Cardboard Flat Pack, House of the Future

Stutchbury and Pape, working in association with the Ian Buchan Fell Housing Research Unit at University of Sydney have developed The Cardboard House. By demonstrating that we are able to recycle 100% of the building components at extremely low cost, the Cardboard House is a direct challenge to the housing industry to reduce housing and environmental costs. They see this project as a genuine temporary housing option.
Being extremely low cost and transportable, the Cardboard House could be used in a wide variety of applications. You could live in one while your permanent house is being built or renovated, for emergency housing, or for short-term accommodation.
The Cardboard House is conceived as a kit of parts comprising a flat pack of frames, and infill floor and wall panels. It uses minimal fixings: nylon wing nuts, hand-tightened polyster tape stays and Velcro fastenings are used to assemble the frames and protective skin system. The building can be assembled by two people over a six-hour period using appropriate scaffolding, and is transportable in a light commercial vehicle.
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Fixed and moveable furnishings, floor systems, door and opening frames, lighting and other services all relate to the structure and layout.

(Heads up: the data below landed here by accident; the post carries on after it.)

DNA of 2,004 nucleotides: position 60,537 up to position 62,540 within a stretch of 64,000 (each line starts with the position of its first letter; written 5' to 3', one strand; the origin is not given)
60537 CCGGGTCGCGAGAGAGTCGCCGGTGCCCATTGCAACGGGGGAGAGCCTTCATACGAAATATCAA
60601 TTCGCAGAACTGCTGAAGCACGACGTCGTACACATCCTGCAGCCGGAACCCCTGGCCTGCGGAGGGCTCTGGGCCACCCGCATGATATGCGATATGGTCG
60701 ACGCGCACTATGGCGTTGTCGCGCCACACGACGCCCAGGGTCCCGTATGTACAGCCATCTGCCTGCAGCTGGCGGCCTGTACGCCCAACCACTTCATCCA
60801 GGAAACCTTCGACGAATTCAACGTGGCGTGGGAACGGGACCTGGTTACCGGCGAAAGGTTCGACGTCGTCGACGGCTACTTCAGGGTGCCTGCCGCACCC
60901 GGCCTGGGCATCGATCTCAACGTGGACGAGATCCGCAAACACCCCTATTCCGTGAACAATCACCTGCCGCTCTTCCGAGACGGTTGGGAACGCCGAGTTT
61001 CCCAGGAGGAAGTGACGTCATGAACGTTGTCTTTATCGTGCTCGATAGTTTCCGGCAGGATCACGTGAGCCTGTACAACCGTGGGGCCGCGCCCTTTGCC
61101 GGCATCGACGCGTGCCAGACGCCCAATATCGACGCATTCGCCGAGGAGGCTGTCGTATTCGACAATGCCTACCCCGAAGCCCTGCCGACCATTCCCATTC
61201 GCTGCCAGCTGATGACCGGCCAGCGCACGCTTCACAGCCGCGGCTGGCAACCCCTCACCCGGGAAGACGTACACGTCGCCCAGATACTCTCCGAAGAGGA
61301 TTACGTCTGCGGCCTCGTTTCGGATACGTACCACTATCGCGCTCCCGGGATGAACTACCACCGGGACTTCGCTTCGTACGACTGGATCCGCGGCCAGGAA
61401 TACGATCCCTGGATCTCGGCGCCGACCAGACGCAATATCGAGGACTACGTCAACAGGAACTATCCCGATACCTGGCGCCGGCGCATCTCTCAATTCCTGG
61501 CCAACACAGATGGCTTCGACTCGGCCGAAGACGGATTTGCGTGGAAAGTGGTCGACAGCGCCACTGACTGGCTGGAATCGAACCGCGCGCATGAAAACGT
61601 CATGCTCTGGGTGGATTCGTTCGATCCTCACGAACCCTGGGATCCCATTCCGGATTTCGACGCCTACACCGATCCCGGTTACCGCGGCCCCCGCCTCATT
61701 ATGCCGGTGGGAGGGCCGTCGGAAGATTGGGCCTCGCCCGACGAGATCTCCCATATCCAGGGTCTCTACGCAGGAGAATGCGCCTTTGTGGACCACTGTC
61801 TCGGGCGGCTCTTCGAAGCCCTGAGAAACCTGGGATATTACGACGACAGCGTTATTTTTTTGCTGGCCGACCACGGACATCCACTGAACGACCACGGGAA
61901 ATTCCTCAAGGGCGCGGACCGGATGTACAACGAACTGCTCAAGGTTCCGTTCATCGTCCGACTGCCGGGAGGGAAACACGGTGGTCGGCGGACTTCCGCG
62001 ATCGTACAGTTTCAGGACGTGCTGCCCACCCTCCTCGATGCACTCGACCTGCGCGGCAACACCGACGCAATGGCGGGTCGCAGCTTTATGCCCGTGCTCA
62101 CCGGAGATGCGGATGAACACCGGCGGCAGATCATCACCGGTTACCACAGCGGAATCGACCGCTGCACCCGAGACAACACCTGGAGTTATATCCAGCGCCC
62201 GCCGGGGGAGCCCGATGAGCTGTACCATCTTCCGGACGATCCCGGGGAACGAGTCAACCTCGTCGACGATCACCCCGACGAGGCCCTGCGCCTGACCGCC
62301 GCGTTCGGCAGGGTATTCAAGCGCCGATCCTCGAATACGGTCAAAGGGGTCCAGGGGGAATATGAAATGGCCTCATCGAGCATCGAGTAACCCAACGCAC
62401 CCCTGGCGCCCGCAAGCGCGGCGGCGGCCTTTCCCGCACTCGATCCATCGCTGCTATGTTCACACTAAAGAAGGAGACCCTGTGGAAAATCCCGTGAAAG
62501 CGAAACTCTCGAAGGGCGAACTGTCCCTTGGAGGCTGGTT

The roof covering is a lightweight material that is as transportable as the structure. Similar to a tent fly, the roof fabric assists in holding down the building, providing a diffuse light in the day and a glowing box at night. Water is collected in bladders underneath the floor which double as ballast to hold down the lightweight building. A composting toilet system produces nutrient-rich water for gardening. Low-voltage lighting can be powered using a 12-volt car battery or small photovoltaic cells mounted on the roof framing.
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At a purchase price of just $35,000 Australian, this is a genuine short-term housing option that could be used in a variety of applications. It is lightweight, transportable, requires no more skill to erect than an Ikea product, and is fairly affordable.
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Perfect for a festival, mobile exhibition/information space.. Or kitting out with cardboard furniture. Fully Folded.
For more check out House of the Future website

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The only problem I have with cardboard design stuff is… roaches. Roaches love cardboard and the wetter it gets, the more there are. The house looks cool though.

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